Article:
Bitcoin declared ‘halal’ under Islamic law
An Islamic scholar has declared bitcoin ‘halal’ [permissible] under Sharia Law, contradicting earlier ‘edicts’ that insisted the popular cryptocurrency is forbidden in the religion.
The new statement has appeared in the publication of the study into whether bitcoin is halal or haram preceded unprecedented price gains for bitcoin, which saw it’s value surge by more than $1,000 in less than an hour. This has led some analysts to speculate that news of bitcoin’s Sharia law compliance may have contributed to the price surge.
The study, by Muhammad Abu-Bakar of Blossom Finance in Indonesia, explored the functionality of bitcoin and other cryptocurrencies to determine whether they fit with Islam’s strict definitions of money.
“Several recent fatawah issued by prominent Muslim scholars offered incomplete or contradictory opinions on the topic,” said Matthew Martin, CEO of Blossom Finance.
“With all the confusion out there, we wanted to offer clear guidance supported by solid research that benefits both laypeople and practitioners of Islamic finance.”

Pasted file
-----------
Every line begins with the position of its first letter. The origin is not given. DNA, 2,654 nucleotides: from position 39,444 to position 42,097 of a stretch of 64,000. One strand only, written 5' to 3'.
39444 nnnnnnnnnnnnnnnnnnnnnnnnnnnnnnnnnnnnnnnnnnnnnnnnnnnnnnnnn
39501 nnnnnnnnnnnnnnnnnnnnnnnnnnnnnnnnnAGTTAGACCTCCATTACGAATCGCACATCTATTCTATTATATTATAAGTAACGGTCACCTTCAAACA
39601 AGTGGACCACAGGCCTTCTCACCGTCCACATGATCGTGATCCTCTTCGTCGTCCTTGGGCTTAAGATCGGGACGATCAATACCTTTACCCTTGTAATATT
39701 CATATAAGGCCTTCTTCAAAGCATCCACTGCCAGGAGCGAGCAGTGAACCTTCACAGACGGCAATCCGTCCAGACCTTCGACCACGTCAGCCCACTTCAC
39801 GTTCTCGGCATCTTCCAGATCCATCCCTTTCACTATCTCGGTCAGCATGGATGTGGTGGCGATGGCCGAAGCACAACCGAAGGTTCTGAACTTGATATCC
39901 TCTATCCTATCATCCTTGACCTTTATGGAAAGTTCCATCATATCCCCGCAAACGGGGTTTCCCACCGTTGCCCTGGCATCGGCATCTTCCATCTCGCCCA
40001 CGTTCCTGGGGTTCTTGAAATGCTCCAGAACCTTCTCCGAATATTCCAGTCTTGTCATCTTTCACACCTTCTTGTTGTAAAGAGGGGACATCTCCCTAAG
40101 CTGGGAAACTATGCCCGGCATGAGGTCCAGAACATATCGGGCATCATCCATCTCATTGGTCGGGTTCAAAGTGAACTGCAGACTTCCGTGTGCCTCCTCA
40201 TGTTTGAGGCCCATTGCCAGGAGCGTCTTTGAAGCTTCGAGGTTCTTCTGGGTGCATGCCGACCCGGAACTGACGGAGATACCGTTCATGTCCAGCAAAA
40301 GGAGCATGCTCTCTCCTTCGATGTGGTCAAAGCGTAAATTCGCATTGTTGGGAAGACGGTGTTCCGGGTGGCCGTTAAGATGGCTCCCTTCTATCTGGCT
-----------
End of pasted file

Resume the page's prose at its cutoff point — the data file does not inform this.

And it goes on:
The study’s author points to the fact that bitcoin is recognised as a legal currency in Germany and therefore qualifies as Islamic money in that country.
“Bitcoin is permissible in principal as bitcoin is treated as valuable by market price on global exchanges and it is accepted for payment at a wide variety of merchants,” the study states.
“Moreover, many private individuals accept bitcoin as a medium of exchange in their private transactions.”
Bitcoin’s dramatic price gains on Thursday, 12 April, have been largely attributed to a handful of actors who have significant holdings of the cryptocurrency.
In the space of an hour, more than a billion dollars worth of bitcoin trades were registered on exchanges – the largest one hour trade volume in history, reports said here.
Bitcoin is a virtual currency created from computer code. Unlike a real-world unit such as the US dollar or euro, it has no central bank and is not backed by any government.
Instead, Bitcoin’s community of users control and regulate it. Advocates say this makes it an efficient alternative to traditional currencies because it is not subject to the whims of a state that may devalue its money to boost exports, for example.
Just like other currencies, Bitcoins can be exchanged for goods and services — or for other currencies — provided the other party is willing to accept them.